12. Chip Cummins, "Human-Rights Group to Estimate Civilians Killed in U.S. Campaign," Wall Street Journal [February 7, 2002]: A18.
13. Laura King, "Review: Afghan Civilian Deaths Lower," Associated Press [February 11, 2002 at 2:28 PM ET] and Deb Riechmann, "AP: Hundreds Lost, Not Thousands," Associated Press [February 16, 2002].
14. "Afghans Defend US Air Strikes," BBC News Online [July 21, 2002]
15. Cummins, op. cit.
16. Herold, "Truth About Afghan Civilian," op. cit.
17. John Donnelly and Anthony Shadid, "Civilian Toll in US Raids Put at 1,000. Bombing Flaws, Manhunt Cited," Boston Globe [February 17, 2002]: A1.
18. David Zucchino, "The Untold War. 'The Americans...They Just Drop Their Bombs and Leave'," Los Angeles Times [June 2, 2002]: A1.
19. John Yang, "An Early Estimate. Rights Group Offers Estimate of Afghan Civilian Casualties in U.S. Attacks," ABCNews.com [July 22, 2002].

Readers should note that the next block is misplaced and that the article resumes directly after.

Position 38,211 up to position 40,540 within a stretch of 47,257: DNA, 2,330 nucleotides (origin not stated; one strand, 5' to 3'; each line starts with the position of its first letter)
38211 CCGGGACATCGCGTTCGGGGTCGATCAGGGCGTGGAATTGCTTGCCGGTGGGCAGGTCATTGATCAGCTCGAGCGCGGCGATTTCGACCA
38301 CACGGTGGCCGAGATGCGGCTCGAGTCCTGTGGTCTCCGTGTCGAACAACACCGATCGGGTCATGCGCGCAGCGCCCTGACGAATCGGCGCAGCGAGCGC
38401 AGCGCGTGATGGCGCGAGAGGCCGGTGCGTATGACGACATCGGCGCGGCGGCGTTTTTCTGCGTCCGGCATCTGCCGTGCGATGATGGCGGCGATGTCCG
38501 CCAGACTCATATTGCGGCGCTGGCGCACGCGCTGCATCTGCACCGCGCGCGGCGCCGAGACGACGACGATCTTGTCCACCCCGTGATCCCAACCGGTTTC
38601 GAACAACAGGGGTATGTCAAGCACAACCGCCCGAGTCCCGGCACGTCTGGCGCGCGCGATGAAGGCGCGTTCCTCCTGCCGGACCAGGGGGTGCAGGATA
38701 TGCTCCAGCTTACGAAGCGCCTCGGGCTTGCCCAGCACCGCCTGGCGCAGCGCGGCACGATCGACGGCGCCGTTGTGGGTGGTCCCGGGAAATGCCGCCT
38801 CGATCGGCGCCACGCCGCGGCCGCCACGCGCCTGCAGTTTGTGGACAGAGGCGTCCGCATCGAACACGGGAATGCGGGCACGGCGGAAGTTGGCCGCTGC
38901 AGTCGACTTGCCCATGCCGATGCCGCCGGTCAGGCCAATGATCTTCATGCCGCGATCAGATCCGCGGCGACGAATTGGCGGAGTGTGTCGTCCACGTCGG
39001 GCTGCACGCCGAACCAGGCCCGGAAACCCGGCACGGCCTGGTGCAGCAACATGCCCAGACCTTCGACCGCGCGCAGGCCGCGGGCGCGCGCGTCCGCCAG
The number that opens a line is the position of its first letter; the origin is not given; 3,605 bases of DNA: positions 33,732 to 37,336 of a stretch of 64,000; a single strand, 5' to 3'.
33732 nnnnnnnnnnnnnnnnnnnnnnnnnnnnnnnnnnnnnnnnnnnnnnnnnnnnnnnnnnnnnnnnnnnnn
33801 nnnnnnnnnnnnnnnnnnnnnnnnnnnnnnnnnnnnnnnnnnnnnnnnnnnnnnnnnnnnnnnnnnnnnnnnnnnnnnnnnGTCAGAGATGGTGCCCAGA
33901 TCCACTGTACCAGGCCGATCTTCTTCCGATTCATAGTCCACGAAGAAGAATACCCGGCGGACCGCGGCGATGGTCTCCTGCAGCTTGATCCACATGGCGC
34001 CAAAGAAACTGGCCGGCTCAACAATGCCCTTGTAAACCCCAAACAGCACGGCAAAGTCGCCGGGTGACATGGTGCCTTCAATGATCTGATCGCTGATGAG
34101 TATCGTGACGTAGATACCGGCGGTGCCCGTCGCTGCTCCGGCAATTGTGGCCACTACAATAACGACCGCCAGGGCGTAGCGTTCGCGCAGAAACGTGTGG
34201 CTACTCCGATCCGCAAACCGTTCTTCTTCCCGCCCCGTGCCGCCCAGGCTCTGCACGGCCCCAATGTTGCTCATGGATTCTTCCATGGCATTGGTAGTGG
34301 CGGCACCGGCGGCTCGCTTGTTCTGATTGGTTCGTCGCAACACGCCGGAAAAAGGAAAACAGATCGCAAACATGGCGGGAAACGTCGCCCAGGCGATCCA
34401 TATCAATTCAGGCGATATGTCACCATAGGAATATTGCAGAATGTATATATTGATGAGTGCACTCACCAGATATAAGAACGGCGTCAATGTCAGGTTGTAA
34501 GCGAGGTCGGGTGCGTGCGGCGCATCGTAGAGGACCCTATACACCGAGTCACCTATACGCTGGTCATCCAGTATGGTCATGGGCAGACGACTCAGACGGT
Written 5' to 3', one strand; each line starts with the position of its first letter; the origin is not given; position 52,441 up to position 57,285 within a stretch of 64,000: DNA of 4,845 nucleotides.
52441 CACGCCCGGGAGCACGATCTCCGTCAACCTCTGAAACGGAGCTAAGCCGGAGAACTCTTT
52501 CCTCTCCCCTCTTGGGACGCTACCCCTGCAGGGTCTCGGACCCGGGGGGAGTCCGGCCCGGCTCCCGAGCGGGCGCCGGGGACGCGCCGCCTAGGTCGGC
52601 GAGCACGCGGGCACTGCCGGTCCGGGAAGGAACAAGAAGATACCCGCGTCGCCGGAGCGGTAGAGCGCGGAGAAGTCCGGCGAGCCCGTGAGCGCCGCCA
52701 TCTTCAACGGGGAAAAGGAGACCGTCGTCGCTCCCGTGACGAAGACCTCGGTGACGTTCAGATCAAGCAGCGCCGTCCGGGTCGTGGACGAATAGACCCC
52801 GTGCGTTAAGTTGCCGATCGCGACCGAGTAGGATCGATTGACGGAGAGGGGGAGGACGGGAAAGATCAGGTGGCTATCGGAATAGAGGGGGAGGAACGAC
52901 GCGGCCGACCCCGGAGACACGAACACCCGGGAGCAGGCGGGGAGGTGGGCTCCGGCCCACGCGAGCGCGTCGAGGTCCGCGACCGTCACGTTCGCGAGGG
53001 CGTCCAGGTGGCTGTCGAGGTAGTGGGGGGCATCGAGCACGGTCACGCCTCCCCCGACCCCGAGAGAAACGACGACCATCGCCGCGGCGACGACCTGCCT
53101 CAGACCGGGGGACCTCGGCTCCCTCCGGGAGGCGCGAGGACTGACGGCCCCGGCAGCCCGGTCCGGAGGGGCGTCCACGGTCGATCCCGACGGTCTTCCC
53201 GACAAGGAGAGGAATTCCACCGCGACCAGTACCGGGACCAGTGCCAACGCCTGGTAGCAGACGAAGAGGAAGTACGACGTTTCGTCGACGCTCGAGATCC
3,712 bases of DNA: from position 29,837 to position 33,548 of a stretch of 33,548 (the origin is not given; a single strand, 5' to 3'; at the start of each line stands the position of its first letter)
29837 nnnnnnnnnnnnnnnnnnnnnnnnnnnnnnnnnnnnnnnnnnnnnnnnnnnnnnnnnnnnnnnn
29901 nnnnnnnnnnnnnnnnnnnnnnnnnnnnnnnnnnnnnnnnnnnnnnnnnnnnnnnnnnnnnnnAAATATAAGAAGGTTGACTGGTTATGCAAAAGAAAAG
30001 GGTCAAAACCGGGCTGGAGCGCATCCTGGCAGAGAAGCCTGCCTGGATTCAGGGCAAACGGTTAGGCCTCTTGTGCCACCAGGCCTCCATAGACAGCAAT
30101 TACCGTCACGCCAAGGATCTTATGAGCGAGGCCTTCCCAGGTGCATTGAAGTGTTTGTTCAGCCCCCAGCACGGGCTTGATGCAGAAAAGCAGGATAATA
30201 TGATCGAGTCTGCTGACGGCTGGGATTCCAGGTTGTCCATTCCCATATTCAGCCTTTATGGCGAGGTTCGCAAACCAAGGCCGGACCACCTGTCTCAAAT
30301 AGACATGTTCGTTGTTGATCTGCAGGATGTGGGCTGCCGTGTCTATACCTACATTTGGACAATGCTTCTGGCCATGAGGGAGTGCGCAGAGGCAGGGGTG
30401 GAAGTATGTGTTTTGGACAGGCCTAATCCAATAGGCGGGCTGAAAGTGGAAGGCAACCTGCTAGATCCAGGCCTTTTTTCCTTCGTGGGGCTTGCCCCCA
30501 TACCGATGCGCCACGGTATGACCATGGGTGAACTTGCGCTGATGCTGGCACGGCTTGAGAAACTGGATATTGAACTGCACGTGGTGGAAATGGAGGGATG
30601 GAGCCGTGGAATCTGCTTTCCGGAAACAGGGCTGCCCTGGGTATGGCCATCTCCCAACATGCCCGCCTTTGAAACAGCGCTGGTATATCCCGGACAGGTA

20. Dexter Filkins, "Flaws in U.S. Air War Left Hundreds of Civilians Dead," New York Times [July 21, 2002].
21. Tom Shanker, "Rumsfeld Calls Civilian Deaths Relatively Low," New York Times [July 22, 2002].
22. "Afghans Defend US Air Strikes," BBC News Online [July 21, 2002]
23. Gary Thomas, "Afghan Official Calls for Investigation of Civilian Casualties," VOA News [July 25, 2002].
24. For example see his "The Case for a Committed American Imperialism," New York Times Magazine [July 28, 2002], which is in turn, appropriately criticized in Gilles d'Aymery's column in Swans Commentary [July 29, 2002] at www.swans.com/library/art8/ga136.html
25. "Civilian Casualties," National Public Radio The Connection [August 2, 2002].
28. See Edward M. Spiers, "Gas and the North-West Frontier," Journal of Strategic Studies 6,4 : 94-112. I am grateful to Edward Herman for the insight regarding marginal cost.